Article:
Posts tagged with: Magi

Blog author: dpahman
posted by on Monday, December 23, 2013

In my Acton Commentary today, “The Great Exchange of the Magi,” I reflect on the fact that, due to the material poverty of the holy family, the gifts of the magi can be considered alms in addition to homage:

The magi set forth an example of the heart that all of us need to have when it comes to stewardship of our material blessings. They knew their own poverty of spirit, and gladly gave the riches of this life for the blessing of eternity: worship. Their almsgiving, then, had a particular attitude attached to it. They did not see the holy family as mere victims of an unjust world, but as persons worthy of their investment, the Child whom they worshiped most of all.

As we approach the Feast of the Nativity of Jesus Christ (Christmas), I think an additional application is worth reflecting on: whenever we give alms, we, like the magi, also pay homage to God incarnate. (more…)

reich2In 2012, nearly $39 billion was spared to American givers via the charitable tax deduction, $33 billion of which went to the richest 20 percent of Americans. If that sounds like a lot, consider that it’s associated with roughly $316 billion in charitable donations.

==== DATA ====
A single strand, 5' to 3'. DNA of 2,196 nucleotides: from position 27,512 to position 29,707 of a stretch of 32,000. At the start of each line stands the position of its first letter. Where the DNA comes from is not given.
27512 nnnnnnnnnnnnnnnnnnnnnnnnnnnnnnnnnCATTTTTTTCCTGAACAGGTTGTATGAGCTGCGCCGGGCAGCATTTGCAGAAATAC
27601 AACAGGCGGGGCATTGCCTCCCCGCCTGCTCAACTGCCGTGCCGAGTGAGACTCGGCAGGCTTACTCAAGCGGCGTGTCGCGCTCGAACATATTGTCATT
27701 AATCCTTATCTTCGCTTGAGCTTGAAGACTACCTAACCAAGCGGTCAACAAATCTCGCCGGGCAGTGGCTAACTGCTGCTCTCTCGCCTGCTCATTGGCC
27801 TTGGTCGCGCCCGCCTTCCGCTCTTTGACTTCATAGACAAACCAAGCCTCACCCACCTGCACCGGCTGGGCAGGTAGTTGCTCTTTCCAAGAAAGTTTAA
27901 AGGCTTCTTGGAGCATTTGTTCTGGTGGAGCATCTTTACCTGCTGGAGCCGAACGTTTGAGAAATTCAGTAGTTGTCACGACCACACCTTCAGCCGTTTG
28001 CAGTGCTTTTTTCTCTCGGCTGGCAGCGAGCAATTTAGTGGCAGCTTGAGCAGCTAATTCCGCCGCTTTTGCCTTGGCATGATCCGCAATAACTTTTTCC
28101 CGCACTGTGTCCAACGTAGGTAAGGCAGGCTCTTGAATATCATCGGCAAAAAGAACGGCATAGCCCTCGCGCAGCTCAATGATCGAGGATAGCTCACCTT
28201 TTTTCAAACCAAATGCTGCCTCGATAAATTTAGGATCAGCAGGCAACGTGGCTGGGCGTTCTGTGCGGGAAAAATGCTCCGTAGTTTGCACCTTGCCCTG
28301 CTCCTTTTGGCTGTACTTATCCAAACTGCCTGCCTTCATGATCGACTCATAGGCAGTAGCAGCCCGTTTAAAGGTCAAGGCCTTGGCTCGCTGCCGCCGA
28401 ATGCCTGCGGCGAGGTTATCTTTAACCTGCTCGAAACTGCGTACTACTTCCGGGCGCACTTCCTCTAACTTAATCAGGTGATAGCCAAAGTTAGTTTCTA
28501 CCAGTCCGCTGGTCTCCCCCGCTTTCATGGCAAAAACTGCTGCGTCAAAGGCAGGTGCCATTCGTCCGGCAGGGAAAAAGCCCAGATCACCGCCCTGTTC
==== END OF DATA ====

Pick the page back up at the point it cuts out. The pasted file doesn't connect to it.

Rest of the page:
Yet for Professor Robert Reich, former Secretary of Labor under President Clinton, much of this generosity is not devoted to, well, “real charities.” His beef has something to do with the wealthy’s obsession with “culture places” — the opera, the symphony, the museum — realms that, in Reich’s opinion, are undeserving of what should be an allocation to his own pet projects. “I’m all in favor of supporting fancy museums and elite schools,” he writes, “but face it: These aren’t really charities as most people understand the term.”

The picking and choosing follows in turn, descending farther and farther into the typical terrain of progressive materialism — focusing excessively on surface-level transfers of this particular dollar into that particular hand and lambasting those rebellious Makers and Givers for getting it all wrong. (more…)